Tuesday, October 30, 2007

NAACP Report details discriminatory hiring practices in Iowa State Government positions


Statistical Evidence Supports Finding of Discriminatory Practices
Overview is attached.
At a meeting on October 10, 2007, the Iowa State Government Hiring Practices Work Group unanimously approved the recommendations made by the Iowa/Nebraska NAACP State Conference in a report, dated September 13th 2007, and approved submission of the NAACP report; and reports conducted by CPS Human Resources Services, dated April 30, 2007 and the Rose Law Firm Report to Governor Chet Culver.

The Iowa State Capitol Building

The recommendations are the result of a year-long investigation instigated by legal allegations of racial discrimination in state government hiring practices by 13 African-American Iowa Workforce Development employees in the fall of 2006. At the request of then Governor, Tom Vilsack, the NAACP has actively participated in the Hiring Practices Work Group along with State Government Officials and other community representatives. In addition to calling for independent reviews which were conducted by CPS Human Resources Services and the Rose Law Firm, the civil rights organization rendered a separate analysis. The NAACP recommendations are significant because they build upon findings and recommendations made by the CPS report and embrace many of the CPS conclusions and recommendations, but the NAACP makes clear that it does not believe the CPS report conveys the seriousness and urgency of the systemic problems revealed by the statistical data developed by CPS.

The CPS Report documents statistical evidence over the most recent 3 fiscal years (2004-2006) that shows qualified Blacks get interviewed much less frequently—half as often—as qualified Whites. CPS also reported: “While African Americans constituted 6 percent of the total qualified pool, they represented no more than 2.8 percent of the total hires for the years FY2004-2006.” Based on the CPS statistical evidence, the NAACP Report details the legal analysis that “indicates State Government could be vulnerable were a systemic disparate impact and/or pattern and practice law suit brought by black applicants during the 2004-2006 time frame.” The statistical evidence, at the critical “getting to the interview” stage of the selection process, alone shows an adverse impact on qualified Black applicants that is sufficient for a court to find class-wide liability unless the State can demonstrate these determinations are both job-related and a business necessity. In disparate impact cases class-wide liability can be established without proof of purposeful discrimination. Furthermore, the State’s 3-year underutilization disparity—between the State’s actual hires (2.8%) and the qualified Black applicant pool (6%), as measured by over 4,000 hires—is so statistically significant that it constitutes powerful evidence that suggests intentional discrimination was also at work.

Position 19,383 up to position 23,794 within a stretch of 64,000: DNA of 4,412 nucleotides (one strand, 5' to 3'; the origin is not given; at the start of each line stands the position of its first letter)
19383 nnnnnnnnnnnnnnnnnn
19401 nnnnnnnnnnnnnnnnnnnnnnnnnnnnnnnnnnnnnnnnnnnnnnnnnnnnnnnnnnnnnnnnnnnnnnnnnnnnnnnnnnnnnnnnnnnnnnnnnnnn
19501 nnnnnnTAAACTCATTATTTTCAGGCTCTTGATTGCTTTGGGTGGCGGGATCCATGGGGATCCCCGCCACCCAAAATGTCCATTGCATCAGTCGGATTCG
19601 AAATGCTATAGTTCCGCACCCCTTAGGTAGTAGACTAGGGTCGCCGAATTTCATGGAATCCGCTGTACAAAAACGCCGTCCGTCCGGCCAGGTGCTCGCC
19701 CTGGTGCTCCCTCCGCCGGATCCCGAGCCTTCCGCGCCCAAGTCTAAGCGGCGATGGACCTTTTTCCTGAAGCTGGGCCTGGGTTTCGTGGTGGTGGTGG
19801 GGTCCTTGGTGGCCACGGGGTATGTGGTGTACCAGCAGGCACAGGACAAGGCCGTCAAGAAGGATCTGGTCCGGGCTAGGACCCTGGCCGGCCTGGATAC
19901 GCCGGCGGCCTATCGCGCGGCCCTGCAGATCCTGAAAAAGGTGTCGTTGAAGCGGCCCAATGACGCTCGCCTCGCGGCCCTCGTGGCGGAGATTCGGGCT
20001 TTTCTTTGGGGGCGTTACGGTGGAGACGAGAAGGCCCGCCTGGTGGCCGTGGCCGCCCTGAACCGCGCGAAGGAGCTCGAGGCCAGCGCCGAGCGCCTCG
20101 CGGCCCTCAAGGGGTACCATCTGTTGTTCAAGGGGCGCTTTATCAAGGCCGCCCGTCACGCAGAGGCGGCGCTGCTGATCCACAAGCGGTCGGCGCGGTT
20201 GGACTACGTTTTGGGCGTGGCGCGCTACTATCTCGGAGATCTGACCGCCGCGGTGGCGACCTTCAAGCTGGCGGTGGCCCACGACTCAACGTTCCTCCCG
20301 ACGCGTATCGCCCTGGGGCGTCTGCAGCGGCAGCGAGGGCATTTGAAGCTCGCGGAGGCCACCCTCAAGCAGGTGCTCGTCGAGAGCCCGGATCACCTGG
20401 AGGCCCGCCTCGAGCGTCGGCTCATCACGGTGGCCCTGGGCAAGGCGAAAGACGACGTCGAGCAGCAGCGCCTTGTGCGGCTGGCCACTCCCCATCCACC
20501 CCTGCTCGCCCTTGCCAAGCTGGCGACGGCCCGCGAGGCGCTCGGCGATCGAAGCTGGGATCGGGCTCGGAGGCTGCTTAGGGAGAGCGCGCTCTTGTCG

Rev. Keith A. Ratliff Sr. president of the Iowa/Nebraska NAACP thanks all those who served on the Governors Hiring Practice Work Group and the NAACP Legal Redress committee, particularly Professor, Russell Lovell who served as counsel for the NAACP committee. Rev. Ratliff stated, “These issues have been studied and the Iowa/Nebraska NAACP recommendations have been submitted and unanimously approved by the Governor’s Taskforce. We now wait to see how the Governor acts on the recommendations. We will now see if the Governor really believes in and acts upon "ONE IOWA".

Attached is an overview of the recommendations. The full seventeen page NAACP report can be obtained by contacting Rev. Keith A. Ratliff, Sr. at 1552 Maple Street, Des Moines, Iowa 50316 and it will be loaded by November 1st onto the Des Moines NAACP website at http://naacpdesmoines.org/NAACP_Report_Sept_13_2007.pdf .


This wasn't a local report, but the Iowa/Nebraska State Conference is a part of our Regional Conference and I wanted to show some support and appreciation to the great work being done there by State Conference President Rev. Keith Ratliff and Des Moines President Linda Carter-Lewis...

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